A forthcoming article in the Harvard Law Review questions whether the use of police officers as “experts” on the witness stand is helpful to juries and judges, or an attempt to “expand police authority in multiple areas of the law.”
The article, entitled “The Judicial Presumption of Police Expertise,” observes that the notion that police testimony should be granted special deference coincided with the growing professionalization of police forces starting in the 1950s. But while officers may witness events and behaviors the average person does not, relying solely on their field experiences may also leave the door open to biased interpretation of the facts at trial.
Police officers are now asked to testify in court on complex questions ranging from gambling and prostitution to narcotics. But presumptions about police competence in these issues can be “deeply distorted,” and can lend themselves to conflicts of interest, argues Columbia Law School Academic Fellow Anna Lvovsky.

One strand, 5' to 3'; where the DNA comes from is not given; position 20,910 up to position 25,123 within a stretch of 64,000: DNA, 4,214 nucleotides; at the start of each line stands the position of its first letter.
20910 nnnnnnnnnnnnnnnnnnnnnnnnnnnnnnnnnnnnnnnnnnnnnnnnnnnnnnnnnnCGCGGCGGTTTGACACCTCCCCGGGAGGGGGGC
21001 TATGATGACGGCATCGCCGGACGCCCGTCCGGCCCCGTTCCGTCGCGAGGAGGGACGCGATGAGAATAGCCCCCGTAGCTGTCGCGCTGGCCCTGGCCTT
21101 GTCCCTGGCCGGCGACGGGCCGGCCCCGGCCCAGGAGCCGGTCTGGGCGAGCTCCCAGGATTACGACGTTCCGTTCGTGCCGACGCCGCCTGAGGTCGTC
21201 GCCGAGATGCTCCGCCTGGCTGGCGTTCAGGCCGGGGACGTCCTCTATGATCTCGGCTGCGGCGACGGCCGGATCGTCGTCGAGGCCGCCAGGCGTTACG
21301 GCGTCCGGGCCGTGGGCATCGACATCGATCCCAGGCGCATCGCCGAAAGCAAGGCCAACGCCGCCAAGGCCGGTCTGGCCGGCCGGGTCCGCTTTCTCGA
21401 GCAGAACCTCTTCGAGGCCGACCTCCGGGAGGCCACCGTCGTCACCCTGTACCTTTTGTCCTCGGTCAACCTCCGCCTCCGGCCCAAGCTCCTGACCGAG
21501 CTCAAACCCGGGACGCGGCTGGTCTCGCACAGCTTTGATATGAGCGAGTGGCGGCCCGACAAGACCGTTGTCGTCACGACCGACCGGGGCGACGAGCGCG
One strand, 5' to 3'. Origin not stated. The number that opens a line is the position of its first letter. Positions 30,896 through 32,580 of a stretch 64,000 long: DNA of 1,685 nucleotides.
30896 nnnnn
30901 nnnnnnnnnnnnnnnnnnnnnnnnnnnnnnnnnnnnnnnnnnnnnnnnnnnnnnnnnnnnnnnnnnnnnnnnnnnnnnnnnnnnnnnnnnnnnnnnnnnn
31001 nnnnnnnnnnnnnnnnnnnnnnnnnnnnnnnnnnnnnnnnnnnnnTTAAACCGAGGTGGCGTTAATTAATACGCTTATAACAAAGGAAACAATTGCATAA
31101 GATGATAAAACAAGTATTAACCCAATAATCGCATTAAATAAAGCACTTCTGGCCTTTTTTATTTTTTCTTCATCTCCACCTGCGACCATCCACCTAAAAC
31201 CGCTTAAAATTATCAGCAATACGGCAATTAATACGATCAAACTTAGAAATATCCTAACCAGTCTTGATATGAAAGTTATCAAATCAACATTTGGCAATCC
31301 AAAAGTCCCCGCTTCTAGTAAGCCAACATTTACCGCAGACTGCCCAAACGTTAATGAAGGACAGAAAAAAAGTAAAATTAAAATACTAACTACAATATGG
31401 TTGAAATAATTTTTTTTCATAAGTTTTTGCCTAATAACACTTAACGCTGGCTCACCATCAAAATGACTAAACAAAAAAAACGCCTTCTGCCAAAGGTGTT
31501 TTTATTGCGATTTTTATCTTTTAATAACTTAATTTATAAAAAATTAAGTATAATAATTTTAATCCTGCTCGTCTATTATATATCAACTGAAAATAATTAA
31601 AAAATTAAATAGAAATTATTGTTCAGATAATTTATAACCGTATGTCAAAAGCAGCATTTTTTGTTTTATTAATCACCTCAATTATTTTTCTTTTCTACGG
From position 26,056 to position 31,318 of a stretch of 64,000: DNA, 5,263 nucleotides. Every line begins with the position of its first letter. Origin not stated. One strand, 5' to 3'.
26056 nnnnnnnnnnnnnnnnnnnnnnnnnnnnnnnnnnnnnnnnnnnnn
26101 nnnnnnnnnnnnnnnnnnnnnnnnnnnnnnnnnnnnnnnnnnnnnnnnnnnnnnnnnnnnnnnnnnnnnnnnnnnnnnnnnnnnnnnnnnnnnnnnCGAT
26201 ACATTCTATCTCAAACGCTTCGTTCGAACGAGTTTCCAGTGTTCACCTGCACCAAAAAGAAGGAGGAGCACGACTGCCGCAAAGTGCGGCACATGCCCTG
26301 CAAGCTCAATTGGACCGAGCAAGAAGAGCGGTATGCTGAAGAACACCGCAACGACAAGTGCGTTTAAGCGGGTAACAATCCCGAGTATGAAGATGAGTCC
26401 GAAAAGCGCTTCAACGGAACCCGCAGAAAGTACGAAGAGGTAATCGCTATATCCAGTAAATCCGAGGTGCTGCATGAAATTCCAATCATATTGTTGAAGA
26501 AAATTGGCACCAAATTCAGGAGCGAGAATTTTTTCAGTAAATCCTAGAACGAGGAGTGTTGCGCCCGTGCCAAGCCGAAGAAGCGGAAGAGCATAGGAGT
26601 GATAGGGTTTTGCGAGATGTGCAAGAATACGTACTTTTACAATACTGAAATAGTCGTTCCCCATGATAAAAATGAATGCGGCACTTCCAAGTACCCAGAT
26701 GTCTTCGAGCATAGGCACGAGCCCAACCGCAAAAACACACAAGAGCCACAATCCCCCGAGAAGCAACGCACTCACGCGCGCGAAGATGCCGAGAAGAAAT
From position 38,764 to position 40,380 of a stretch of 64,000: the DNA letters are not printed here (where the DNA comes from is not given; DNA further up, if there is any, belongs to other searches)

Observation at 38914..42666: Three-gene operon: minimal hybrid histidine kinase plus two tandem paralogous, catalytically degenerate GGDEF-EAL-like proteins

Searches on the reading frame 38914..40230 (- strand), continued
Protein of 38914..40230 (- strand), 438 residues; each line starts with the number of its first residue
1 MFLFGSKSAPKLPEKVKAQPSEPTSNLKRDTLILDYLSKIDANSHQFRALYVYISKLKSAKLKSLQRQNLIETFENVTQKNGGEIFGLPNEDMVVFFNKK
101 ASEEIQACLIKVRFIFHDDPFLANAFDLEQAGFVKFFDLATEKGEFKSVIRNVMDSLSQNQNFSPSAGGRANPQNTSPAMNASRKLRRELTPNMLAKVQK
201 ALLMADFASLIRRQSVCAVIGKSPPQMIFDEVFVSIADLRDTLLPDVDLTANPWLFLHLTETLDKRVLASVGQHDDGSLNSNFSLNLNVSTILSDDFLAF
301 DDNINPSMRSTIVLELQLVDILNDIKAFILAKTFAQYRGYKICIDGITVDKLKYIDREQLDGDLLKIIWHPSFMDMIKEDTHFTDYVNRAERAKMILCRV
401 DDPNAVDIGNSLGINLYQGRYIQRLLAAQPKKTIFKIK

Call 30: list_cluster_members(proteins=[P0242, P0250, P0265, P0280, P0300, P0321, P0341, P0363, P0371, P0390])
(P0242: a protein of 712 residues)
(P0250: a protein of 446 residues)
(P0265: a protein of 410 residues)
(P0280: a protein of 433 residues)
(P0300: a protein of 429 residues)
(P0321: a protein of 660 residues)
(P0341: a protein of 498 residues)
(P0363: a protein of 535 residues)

“In many if not most narcotics cases, the policemen who testified as expert witnesses were also responsible for the original arrest,” she writes. “Especially in cases involving the influence of drugs, these officers functioned both as expert analysts of the incriminating facts and as crucial fact witnesses, testifying to the underlying evidence necessary to establish guilt: a victim or defendant’s physical demeanor, bodily marks and injuries, or other visible facts at the scene.”
The author also explores the role of the Fourth Amendment when evaluating the legitimacy of police expertise, as well as how the professionalization of the police in the public eye may have added to the distrust between officers and communities in which they “[face] most opposition.”
“More rigorous oversight of the police will remain elusive,” Lvovsky writes, “until we learn to recognize the extent to which the courts’ many diverse encounters with the police shape their regulation of police competence—both through their substantive content and their more subtle systemic effects.”
Read the full paper here.